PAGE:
Women should inform their physician or nuclear medicine technologist if there is a chance they might be pregnant, or if they are breastfeeding.

Types of nuclear medicine tests

Common types of nuclear medicine procedures include:

  • Bone scan—used to assess a joint replacement; detect cancer, fracture, sports injury or tumor; or evaluate unexplained bone pain
  • Hepatobiliary (gallbladder) scan—used to evaluate gallbladder function
  • Gastric emptying exam—used to measure how quickly food empties from the stomach; performed when a patient has nausea, abdominal pain, vomiting or diarrhea after eating
  • Thyroid uptake and scan—provides information about the structure (size, shape, position) and function of the thyroid gland
  • Thyroid therapy—used to treat hyperthyroidism (overactive thyroid), including Graves’ disease; also used to treat thyroid cancer

What to expect

Most nuclear medicine exams are painless, although if the radiotracer is administered intravenously you may experience slight discomfort as the IV catheter is placed. Depending on the type of exam, the radiotracer may be injected, inhaled or swallowed. The tracer may take seconds, hours or days to travel through your body and collect in the area being studied. As a result, some nuclear imaging tests are performed immediately after administration of the tracer, while for others you may have to return for imaging a few hours or even days after you are given the tracer.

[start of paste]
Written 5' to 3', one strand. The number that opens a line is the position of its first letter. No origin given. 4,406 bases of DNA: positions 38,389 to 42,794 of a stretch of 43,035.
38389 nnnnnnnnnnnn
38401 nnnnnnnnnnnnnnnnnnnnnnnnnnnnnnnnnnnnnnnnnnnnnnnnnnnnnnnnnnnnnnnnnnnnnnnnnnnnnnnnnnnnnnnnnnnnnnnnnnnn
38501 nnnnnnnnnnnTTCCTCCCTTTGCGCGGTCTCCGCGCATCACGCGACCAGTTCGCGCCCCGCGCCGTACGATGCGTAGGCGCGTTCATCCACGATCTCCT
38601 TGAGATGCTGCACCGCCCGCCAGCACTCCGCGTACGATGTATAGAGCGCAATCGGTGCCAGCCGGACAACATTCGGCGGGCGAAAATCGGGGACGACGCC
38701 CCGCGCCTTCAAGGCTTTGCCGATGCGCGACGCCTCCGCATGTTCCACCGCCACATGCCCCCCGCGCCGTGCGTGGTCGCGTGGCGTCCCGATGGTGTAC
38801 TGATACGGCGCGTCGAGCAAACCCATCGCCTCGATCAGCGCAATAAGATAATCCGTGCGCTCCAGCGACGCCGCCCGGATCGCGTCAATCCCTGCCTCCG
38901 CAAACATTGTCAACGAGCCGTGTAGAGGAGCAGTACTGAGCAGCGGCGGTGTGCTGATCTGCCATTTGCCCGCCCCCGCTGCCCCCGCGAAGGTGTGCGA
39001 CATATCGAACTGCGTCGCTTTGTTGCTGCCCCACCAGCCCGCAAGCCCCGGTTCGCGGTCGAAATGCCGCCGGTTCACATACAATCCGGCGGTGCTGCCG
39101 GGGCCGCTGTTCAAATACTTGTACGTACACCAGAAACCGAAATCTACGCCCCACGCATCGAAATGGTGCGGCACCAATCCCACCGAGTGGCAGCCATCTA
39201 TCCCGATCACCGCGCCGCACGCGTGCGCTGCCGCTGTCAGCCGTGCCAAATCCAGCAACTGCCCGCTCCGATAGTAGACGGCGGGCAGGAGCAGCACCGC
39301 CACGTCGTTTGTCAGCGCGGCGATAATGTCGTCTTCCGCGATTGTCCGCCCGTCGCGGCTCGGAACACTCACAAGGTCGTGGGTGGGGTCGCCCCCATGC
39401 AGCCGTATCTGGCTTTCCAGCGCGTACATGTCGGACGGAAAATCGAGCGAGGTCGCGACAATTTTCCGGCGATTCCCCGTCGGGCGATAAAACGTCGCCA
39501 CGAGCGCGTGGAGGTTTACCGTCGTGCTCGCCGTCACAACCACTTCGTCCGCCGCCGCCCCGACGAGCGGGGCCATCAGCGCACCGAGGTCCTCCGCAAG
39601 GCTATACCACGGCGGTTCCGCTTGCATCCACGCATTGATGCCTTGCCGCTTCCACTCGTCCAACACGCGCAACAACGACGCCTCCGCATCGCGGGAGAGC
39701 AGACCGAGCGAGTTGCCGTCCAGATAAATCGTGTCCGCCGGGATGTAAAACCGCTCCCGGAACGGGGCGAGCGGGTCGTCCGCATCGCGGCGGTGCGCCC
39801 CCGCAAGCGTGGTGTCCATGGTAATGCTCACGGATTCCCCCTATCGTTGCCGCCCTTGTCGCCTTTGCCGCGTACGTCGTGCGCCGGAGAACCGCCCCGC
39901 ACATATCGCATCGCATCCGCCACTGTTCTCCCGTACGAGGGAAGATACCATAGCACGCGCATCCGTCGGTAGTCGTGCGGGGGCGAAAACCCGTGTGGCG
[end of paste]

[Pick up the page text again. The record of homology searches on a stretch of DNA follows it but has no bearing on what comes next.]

Radiotracers are formulated and ordered specifically for each patient and exam, and must be used within a short window of time. It is important to notify the office 48 hours in advance if you have to cancel or reschedule your appointment.

For the scan itself, you will be asked to change into a gown and lie on a cushioned exam table as the gamma camera takes a series of images. The camera may be in close proximity but will not touch you or surround you. While the camera is taking pictures, you will need to remain still, as any motion will diminish the quality of the images.

How to prepare

Continue taking any prescribed medication unless directed otherwise. Dress in comfortable clothes without metal fasteners, including zippers, buttons or snaps.

Tell your doctor and the technologist performing the exam about any prescription or over-the-counter medications you’re taking, and about any vitamins or herbal supplements. Also let them know if you have any allergies, illnesses or other medical conditions. Tell your doctor if you’re pregnant or might be pregnant, or if you’re breastfeeding.

You may be asked to lie on your back for an extended period of time for the exam. If that could cause discomfort, you may take an over-the-counter pain reliever, such as ibuprofen (Advil, Motrin) or acetaminophen (Tylenol) before the procedure begins.


Unless otherwise directed, you may resume your normal routine after the exam is completed. The tracer will remain in your body for a short time and is cleared through natural functions. Drinking plenty of fluids will help flush it through your system more quickly.


Your nuclear medicine test will be read/interpreted by a subspecialized radiologist and the results will be promptly shared with your physician. Your doctor will determine if any follow up care is needed.